NEW YORK (Reuters Health) – Fluoride in water has helped prevent millions of cavities, but the results of a new study suggest that infants who drink large amounts of beverages that contain fluoride may be at risk for discoloration of their primary teeth.
In particular, infants who drank the most water-based beverages, particularly infant formulas made with water, were more likely to develop a condition called dental fluorosis when they were older.
But for most children, the level of fluoride in the water supply is unlikely to make them susceptible to fluorosis, the study’s lead author emphasized.
Levels of dental cavities, or caries, have plummeted as a result of the fluoridation of water systems and the widespread availability of fluoridated toothpaste.
But as is the case with any nutrient, “some is good, but more is not necessarily better,” according to Dr. Teresa A. Marshall of the University of Iowa College of Dentistry in Iowa City.
Exposure to too much fluoride of the nutrient during tooth development may change the structure of tooth enamel. These changes can lead to fluorosis, which is marked by tooth discoloration. Most cases are mild, but the condition is a signal that someone might have consumed too much fluoride when their teeth were forming.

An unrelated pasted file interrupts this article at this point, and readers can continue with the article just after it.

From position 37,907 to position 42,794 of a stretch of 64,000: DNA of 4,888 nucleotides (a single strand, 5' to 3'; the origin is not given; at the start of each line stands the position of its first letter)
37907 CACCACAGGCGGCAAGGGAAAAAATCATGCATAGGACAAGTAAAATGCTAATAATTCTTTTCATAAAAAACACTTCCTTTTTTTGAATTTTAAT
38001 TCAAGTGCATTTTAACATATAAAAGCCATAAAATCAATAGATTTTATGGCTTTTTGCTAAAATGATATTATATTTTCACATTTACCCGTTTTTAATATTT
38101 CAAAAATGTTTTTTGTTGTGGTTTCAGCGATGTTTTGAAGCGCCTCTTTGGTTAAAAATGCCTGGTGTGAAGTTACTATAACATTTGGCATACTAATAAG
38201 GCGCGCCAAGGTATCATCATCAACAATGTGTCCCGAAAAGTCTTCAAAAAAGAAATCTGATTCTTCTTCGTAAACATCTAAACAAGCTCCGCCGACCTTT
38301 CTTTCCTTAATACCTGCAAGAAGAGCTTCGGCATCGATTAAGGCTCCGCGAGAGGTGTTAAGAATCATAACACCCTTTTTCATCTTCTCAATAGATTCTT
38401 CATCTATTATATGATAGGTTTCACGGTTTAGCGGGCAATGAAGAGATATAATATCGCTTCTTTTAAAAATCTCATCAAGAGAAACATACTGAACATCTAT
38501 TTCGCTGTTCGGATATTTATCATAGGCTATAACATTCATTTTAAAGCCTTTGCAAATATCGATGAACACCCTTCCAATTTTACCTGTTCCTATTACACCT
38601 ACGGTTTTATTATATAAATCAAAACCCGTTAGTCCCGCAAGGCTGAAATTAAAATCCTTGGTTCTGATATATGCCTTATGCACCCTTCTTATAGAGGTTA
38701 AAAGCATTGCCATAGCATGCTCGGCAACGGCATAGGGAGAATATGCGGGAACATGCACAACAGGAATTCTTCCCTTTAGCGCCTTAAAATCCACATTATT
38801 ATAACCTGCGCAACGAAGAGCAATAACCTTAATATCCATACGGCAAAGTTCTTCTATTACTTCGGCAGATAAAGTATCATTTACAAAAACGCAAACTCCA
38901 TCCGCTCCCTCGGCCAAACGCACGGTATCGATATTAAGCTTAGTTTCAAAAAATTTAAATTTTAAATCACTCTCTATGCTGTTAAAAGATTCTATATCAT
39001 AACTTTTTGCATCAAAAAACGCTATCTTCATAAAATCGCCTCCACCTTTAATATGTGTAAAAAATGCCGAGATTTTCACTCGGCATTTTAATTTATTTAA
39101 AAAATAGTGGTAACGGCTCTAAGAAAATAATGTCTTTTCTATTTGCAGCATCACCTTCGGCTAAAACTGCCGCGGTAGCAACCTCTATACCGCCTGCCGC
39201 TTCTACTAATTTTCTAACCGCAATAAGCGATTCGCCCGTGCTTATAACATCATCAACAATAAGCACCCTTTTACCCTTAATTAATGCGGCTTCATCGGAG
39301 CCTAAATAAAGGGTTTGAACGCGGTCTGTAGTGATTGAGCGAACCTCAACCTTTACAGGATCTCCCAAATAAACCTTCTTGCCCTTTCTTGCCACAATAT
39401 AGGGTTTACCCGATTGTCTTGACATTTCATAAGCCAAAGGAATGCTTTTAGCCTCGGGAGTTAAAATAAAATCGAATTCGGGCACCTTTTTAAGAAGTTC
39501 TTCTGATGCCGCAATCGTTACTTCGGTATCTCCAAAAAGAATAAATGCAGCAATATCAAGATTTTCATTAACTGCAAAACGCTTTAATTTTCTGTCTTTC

Marshall and her colleagues set out to see if infants’ drinking patterns influence their risk of fluorosis. They were particularly interested in looking at consumption of infant formulas.
During the 1970s, formula manufacturers reduced the amount of fluoride in their products, but some formulas must be mixed with water, which often contains fluoride.
Marshall and her colleagues followed 677 children from 6 weeks of age until a dental check-up when they were at least 4 years old. Parents periodically filled out detailed questions about their children’s diet.
Compared to children who did not develop fluorosis, children who developed the condition consumed more water-constituted formula during infancy, the study found. They also drank more beverages overall, including water and fruit juice.
The results were published in the April issue of the Journal of the American College of Nutrition.
“Very young infants are unlikely to benefit from the caries-prevention effects of fluoride,” Marshall told Reuters Health. “They may be at increased risk of dental fluorosis.”
But most parents do not need to be overly concerned, according to Marshall. Based on fluoride levels typical of public water systems in the U.S., young children who drink a normal amount of water are unlikely to consume enough fluoride to develop fluorosis, she said.
But an infant who consumes fluoride from other sources, such as some soy or liquid concentrate formulas, may have an increased risk of dental fluorosis, according to the Iowa researcher. She added that a child who is a “big eater” could also be at increased risk.
SOURCE: Journal of the American College of Nutrition, April 2004.